Eave tubes for malaria control in Africa: a modelling assessment of potential impact on transmission.
Waite, JL; Lynch, PA; Thomas, MB
Date: 2 September 2016
BACKGROUND: Novel interventions for malaria control are necessary in the face of problems such as increasing insecticide resistance and residual malaria transmission. One way to assess performance prior to deployment in the field is through mathematical modelling. Modelled here are a range of potential outcomes for eave tubes, a novel ...
BACKGROUND: Novel interventions for malaria control are necessary in the face of problems such as increasing insecticide resistance and residual malaria transmission. One way to assess performance prior to deployment in the field is through mathematical modelling. Modelled here are a range of potential outcomes for eave tubes, a novel mosquito control tool combining house screening and targeted use of insecticides to provide both physical protection and turn the house into a lethal mosquito killing device. METHODS: The effect of eave tubes was modelled by estimating the reduction of infectious mosquito bites relative to no intervention (a transmission metric defined as relative transmission potential, RTP). The model was used to assess how RTP varied with coverage when eave tubes were used as a stand-alone intervention, or in combination with either bed nets (LLINs) or indoor residual spraying (IRS). RESULTS: The model indicated the impact of eave tubes on transmission increases non-linearly as coverage increases, suggesting a community level benefit. For example, based on realistic assumptions, just 30 % coverage resulted in around 70 % reduction in overall RTP (i.e. there was a benefit for those houses without eave tubes). Increasing coverage to around 70 % reduced overall RTP by >90 %. Eave tubes exhibited some redundancy with existing interventions, such that combining interventions within properties did not give reductions in RTP equal to the sum of those provided by deploying each intervention singly. However, combining eave tubes and either LLINs or IRS could be extremely effective if the technologies were deployed in a non-overlapping way. CONCLUSION: Using predictive models to assess the benefit of new technologies has great value, and is especially pertinent prior to conducting expensive, large scale, randomized controlled trials. The current modelling study indicates eave tubes have considerable potential to impact malaria transmission if deployed at scale and can be used effectively with existing tools, especially if they are combined strategically with, for example, IRS and eave tubes targeting different houses.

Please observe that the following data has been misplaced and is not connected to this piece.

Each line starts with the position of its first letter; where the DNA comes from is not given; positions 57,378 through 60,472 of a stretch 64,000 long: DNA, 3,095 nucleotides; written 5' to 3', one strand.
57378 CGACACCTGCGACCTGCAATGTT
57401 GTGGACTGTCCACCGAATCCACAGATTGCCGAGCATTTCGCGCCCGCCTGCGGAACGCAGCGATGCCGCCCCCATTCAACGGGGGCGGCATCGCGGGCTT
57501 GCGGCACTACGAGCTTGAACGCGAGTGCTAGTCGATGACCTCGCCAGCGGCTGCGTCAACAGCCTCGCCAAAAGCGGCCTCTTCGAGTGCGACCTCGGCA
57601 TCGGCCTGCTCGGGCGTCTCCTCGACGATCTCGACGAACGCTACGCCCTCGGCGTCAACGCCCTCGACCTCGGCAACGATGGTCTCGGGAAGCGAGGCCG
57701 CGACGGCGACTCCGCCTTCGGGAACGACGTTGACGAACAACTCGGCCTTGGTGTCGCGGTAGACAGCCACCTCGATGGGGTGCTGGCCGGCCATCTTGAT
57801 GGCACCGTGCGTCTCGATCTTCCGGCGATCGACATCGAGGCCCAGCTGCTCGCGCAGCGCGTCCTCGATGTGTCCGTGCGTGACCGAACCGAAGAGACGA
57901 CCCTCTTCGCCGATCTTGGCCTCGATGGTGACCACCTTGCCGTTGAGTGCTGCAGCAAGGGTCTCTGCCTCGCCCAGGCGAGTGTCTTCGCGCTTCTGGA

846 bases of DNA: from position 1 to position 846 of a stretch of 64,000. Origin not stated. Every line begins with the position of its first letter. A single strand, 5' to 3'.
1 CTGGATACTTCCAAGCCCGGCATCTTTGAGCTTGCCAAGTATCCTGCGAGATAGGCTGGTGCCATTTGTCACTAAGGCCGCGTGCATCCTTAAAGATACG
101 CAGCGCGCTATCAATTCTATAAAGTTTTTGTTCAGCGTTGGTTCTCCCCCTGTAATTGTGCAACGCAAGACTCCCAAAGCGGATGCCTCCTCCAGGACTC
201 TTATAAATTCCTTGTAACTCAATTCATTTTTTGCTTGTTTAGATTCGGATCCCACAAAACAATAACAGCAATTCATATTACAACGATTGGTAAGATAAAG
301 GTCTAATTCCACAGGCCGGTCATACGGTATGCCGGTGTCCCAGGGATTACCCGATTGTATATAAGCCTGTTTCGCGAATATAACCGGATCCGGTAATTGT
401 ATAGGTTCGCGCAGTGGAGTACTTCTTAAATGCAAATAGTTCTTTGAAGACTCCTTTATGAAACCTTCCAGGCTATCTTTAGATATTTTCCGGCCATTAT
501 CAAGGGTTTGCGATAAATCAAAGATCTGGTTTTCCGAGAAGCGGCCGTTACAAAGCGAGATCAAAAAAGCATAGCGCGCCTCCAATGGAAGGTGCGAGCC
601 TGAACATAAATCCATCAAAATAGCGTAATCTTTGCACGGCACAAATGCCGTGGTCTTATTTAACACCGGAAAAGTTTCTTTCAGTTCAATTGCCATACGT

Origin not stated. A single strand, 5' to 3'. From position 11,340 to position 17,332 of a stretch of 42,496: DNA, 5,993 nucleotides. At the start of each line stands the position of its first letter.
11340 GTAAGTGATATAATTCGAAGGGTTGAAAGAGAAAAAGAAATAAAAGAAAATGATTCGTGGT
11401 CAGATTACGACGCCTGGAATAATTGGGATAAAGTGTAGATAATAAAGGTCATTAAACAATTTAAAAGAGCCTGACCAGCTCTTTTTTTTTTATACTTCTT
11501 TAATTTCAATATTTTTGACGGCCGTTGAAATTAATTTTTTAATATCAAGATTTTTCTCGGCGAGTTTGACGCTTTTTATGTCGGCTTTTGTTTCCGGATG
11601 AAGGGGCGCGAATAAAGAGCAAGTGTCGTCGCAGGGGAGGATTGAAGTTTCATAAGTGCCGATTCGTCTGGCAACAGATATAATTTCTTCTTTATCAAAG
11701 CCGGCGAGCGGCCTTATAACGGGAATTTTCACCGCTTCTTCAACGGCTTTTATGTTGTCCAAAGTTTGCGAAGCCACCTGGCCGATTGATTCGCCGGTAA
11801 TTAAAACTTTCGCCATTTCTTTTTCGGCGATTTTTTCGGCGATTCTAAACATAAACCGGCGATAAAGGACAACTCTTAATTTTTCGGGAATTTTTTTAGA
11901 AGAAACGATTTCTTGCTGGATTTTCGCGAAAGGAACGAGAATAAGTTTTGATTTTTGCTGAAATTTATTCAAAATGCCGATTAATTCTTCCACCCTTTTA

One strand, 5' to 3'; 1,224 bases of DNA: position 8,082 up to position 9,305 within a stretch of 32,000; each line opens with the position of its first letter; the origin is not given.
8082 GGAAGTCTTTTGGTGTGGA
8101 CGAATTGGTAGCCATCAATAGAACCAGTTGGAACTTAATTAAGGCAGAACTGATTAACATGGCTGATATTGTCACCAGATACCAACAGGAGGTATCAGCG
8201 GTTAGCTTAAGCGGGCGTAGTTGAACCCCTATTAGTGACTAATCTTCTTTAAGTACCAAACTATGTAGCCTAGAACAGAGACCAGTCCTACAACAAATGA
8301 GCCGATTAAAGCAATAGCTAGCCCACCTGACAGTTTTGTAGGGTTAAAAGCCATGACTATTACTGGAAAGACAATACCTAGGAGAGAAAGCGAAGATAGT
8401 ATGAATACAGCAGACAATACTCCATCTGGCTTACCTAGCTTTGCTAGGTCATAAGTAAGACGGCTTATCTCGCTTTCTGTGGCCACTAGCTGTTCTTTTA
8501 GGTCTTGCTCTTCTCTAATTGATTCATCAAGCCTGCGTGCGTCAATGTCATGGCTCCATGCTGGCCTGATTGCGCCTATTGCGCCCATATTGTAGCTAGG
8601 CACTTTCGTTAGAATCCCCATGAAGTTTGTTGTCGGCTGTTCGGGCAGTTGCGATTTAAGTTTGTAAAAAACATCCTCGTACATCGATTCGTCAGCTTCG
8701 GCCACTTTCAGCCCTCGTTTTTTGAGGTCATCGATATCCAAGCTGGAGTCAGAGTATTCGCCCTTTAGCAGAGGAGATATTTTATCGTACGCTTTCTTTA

College of Life and Environmental Sciences
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